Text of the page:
Maria is a free-spirited young Austrian woman studying to become a nun at Nonnberg Abbey in Salzburg in 1938. Her love of music and the mountains, her youthful enthusiasm and imagination, and her lack of discipline cause some concern among the nuns. The Mother Abbess, believing Maria would be happier outside the abbey, sends her to the villa of retired naval officer Captain Georg von Trapp to be governess to his seven children-Liesl, Friedrich, Louisa, Kurt, Brigitta, Marta, and Gretl. The Captain has been raising his children alone using strict military discipline following the death of his first wife. Although the children misbehave at first, Maria responds with kindness and patience, and soon the children come to trust and respect her.
While the Captain is away in Vienna, Maria makes play clothes for the children and takes them around Salzburg and the surrounding mountains, and she teaches them how to sing. When the Captain returns to the villa with Baroness Elsa Schraeder, a wealthy socialite, and their mutual friend, Max Detweiler, they are greeted by Maria and the children returning from a boat ride on the lake that concludes when their boat overturns. Displeased by his children’s clothes and activities, and Maria’s impassioned appeal that he get closer to his children, the Captain orders her to return to the abbey. Just then he hears singing coming from inside the house and is astonished to see his children singing for the Baroness. Filled with emotion, the Captain joins his children, singing for the first time in years. Afterwards, he apologizes to Maria and asks her to stay.
Impressed by the children’s singing, Max proposes he enter them in the upcoming Salzburg Festival but the suggestion is immediately rejected by the Captain as he does not allow his children to sing in public. He does agree, however, to organize a grand party at the villa. The night of the party, while guests in formal attire waltz in the ballroom, Maria and the children look on from the garden terrace. When the Captain notices Maria teaching Kurt the traditional Landler folk dance, he cuts in and partners with Maria in a graceful performance, culminating in a close embrace. Confused about her feelings, Maria blushes and breaks away. Later, the Baroness, who noticed the Captain’s attraction to Maria, hides her jealousy while convincing Maria that she must return to the abbey. Back at the abbey, when Mother Abbess learns that Maria has stayed in seclusion to avoid her feelings for the Captain, she encourages her to return to the villa to look for her life. After Maria returns to the villa, she learns about the Captain’s engagement to the Baroness and agrees to stay until they find a replacement governess. The Captain’s feelings for Maria, however, have not changed, and after breaking off his engagement the Captain and Maria are married.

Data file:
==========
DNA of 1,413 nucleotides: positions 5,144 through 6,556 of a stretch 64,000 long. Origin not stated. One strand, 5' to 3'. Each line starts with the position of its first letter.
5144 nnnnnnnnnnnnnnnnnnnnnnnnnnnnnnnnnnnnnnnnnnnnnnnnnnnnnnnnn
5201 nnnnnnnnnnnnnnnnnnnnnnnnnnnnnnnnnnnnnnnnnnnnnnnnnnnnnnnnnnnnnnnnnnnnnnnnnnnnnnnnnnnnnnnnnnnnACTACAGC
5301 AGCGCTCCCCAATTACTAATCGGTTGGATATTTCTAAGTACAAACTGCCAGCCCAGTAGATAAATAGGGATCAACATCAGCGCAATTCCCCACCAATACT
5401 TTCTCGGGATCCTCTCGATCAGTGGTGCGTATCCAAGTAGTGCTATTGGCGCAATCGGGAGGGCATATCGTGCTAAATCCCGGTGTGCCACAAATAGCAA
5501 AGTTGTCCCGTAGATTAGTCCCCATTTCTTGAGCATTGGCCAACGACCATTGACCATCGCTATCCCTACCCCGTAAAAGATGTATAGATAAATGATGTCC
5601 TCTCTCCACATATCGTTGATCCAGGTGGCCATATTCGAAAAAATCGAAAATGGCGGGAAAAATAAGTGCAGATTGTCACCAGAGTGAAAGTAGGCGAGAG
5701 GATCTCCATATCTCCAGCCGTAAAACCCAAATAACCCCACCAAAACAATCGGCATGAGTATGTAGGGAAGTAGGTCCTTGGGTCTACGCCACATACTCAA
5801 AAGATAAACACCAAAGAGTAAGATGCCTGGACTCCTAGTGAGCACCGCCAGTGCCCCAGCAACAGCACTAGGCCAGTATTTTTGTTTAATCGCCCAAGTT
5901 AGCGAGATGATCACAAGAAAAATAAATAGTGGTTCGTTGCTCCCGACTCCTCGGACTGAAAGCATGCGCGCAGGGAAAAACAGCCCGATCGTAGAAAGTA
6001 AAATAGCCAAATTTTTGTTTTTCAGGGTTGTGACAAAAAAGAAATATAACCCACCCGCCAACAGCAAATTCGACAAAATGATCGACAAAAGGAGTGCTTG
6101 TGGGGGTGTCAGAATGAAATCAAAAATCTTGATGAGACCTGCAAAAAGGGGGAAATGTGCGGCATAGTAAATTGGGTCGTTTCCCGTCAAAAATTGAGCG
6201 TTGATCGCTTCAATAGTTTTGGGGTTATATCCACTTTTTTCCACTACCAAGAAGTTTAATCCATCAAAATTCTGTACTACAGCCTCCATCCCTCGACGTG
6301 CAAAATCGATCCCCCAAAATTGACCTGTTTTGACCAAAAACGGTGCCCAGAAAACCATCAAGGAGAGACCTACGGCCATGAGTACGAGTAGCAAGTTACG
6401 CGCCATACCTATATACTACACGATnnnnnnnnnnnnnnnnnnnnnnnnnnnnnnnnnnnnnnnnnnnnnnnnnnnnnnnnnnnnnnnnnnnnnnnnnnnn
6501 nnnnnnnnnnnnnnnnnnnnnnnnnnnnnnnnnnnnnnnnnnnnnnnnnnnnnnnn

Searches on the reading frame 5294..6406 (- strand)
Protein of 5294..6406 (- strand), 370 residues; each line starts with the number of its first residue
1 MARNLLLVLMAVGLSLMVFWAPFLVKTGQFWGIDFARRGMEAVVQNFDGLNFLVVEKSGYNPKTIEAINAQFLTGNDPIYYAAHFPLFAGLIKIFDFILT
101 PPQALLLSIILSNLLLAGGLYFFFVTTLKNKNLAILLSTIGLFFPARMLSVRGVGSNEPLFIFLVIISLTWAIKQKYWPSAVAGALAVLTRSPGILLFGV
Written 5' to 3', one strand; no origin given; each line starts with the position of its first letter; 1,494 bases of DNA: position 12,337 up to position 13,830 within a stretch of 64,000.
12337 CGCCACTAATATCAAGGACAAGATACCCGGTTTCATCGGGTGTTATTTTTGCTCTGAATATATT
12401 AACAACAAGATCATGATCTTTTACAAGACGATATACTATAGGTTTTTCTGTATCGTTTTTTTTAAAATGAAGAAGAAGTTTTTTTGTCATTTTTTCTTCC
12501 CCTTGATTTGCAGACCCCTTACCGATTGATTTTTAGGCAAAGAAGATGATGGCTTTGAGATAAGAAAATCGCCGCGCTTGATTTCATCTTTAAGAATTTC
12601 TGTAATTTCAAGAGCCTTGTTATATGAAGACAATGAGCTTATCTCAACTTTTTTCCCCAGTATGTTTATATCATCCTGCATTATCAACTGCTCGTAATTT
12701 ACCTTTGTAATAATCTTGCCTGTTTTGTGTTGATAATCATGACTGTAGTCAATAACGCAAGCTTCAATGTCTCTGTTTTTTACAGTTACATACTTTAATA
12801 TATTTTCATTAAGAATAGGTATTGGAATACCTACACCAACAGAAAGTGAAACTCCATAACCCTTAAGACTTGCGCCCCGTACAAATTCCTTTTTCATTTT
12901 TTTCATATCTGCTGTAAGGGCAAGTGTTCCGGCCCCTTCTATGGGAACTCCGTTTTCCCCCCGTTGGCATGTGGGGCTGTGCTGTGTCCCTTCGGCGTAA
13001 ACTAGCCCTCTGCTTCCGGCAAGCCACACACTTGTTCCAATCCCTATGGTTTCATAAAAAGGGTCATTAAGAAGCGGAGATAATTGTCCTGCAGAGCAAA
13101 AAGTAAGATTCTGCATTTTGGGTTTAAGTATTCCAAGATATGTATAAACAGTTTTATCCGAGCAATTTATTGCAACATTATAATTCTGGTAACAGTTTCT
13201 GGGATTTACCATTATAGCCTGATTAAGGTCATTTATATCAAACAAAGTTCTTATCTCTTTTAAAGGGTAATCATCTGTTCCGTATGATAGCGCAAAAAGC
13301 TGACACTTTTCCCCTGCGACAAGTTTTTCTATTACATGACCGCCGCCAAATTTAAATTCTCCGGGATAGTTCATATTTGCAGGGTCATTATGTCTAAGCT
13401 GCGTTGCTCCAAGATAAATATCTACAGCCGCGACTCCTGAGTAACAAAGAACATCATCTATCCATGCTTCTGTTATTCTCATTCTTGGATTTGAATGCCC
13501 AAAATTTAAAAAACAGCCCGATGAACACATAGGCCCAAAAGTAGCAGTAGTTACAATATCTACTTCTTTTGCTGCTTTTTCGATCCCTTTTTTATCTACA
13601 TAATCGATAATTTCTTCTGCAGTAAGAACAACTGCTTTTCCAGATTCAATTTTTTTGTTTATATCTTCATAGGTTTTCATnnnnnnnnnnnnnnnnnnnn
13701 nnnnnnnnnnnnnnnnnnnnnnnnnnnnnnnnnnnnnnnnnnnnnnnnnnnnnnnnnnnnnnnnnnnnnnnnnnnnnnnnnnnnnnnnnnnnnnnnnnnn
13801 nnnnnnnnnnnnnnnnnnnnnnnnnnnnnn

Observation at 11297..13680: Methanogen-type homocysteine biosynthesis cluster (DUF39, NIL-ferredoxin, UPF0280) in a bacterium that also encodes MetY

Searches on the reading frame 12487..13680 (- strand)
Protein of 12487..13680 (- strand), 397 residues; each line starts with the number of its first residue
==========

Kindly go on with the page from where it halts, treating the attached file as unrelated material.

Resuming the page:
While they are on their honeymoon, Max enters the children in the Salzburg Festival against their father’s wishes. When they learn that Austria has been annexed into the Third Reich in the Anschluss, the couple return to their home, where a telegram awaits informing the Captain that he must report to the German Naval Headquarters in Bremerhaven to accept a commission in the German Navy. Strongly opposed to the Nazis and the Anschluss, the Captain tells his family they must leave Austria immediately. That night, as the von Trapp family attempt to leave, they are stopped by German soldiers waiting outside the villa. When questioned by Gauleiter Hans Zeller, the Captain maintains they are headed to the Salzburg Festival to perform. Zeller insists on escorting them to the festival, after which his men will accompany the Captain to Bremerhaven.
Later that night at the festival, during their final number, the von Trapp family slip away and seek shelter at the nearby abbey, where Mother Abbess hides them in the cemetery crypt. Nazi soldiers soon arrive and search the abbey, but the family is able to escape using the caretaker’s car. When the soldiers attempt to pursue, they discover their cars will not start as two nuns have removed parts of their engines. The next morning, after driving to the border, the von Trapp family make their way on foot across the mountains into Switzerland to freedom.